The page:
The Guardian makes Digital Britain predictions too. Seems somewhat half-hearted, perhaps?
The government sees nothing to be gained this close to an election from making criminals, with no trial, of the estimated six to seven million people who have downloaded illegally copied material. Carter will not introduce a so-called "three strikes" system which results in people being summarily disconnected – instead he is expected to codify in legislation last year's memorandum of understanding (MoU) between several ISPs and the content industry, which resulted in warning letters being sent out to persistent illegal file-sharers.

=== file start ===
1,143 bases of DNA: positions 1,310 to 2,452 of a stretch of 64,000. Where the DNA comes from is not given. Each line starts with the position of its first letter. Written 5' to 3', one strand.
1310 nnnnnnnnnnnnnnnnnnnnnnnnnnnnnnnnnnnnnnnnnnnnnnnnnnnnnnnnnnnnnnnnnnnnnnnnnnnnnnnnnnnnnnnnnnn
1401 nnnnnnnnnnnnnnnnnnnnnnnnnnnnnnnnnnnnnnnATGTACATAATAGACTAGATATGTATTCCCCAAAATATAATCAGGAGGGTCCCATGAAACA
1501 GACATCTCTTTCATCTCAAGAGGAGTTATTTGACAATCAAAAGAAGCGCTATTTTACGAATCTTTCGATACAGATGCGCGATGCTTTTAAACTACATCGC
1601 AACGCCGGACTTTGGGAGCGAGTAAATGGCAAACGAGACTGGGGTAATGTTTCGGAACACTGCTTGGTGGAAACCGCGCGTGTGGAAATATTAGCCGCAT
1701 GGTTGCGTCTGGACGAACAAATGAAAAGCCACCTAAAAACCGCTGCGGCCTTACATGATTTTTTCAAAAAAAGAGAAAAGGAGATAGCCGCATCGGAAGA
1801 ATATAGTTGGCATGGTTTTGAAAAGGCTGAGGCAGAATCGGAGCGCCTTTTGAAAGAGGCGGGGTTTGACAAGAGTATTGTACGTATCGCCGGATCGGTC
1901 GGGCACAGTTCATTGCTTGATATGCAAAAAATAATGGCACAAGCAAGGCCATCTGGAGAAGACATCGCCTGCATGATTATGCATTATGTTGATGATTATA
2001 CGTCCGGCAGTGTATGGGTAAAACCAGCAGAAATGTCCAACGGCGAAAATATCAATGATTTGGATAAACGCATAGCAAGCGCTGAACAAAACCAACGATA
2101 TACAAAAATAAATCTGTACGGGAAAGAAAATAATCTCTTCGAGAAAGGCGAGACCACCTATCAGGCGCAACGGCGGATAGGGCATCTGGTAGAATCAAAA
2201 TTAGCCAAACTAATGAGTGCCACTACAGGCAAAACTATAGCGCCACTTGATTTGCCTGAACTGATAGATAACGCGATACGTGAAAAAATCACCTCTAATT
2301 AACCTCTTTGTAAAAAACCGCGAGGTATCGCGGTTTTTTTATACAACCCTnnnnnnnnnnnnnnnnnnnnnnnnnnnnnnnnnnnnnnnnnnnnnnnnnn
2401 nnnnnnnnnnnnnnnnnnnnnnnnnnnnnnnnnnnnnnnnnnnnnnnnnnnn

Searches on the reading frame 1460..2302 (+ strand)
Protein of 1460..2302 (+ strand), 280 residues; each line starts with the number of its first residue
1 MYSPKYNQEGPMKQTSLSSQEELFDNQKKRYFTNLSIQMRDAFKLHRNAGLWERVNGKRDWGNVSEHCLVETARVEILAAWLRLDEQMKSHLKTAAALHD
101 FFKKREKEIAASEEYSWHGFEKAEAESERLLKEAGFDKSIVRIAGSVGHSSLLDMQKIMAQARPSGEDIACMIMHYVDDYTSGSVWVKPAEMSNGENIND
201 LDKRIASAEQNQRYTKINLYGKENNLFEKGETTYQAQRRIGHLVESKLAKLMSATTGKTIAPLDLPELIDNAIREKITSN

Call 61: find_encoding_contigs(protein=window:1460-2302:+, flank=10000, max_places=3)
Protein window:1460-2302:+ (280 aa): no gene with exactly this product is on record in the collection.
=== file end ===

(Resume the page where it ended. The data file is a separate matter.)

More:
All ISPs will have to sign-up to a new warning letter regime which will be backed up by "technical measures" that will see the worst offenders have their connection speeds reduced sharply. Exactly how those measures will work and what standard of proof and appeals procedure will be needed, will be the job of the ISPs and content players to work out through the auspices of the "rights agency" – although that will not, however, be its name.
Funding for the new body and regime will come from industry, although Carter is not understood to be in favour of industry levies on computer or internet equipment. But it will still be the responsibility of content owners – either individually or through their own trade bodies – to take any legal action against persistent offenders on whom "technical measures" fail to make any impression. The new regime, however, should deal with all but the most hardened file-sharer.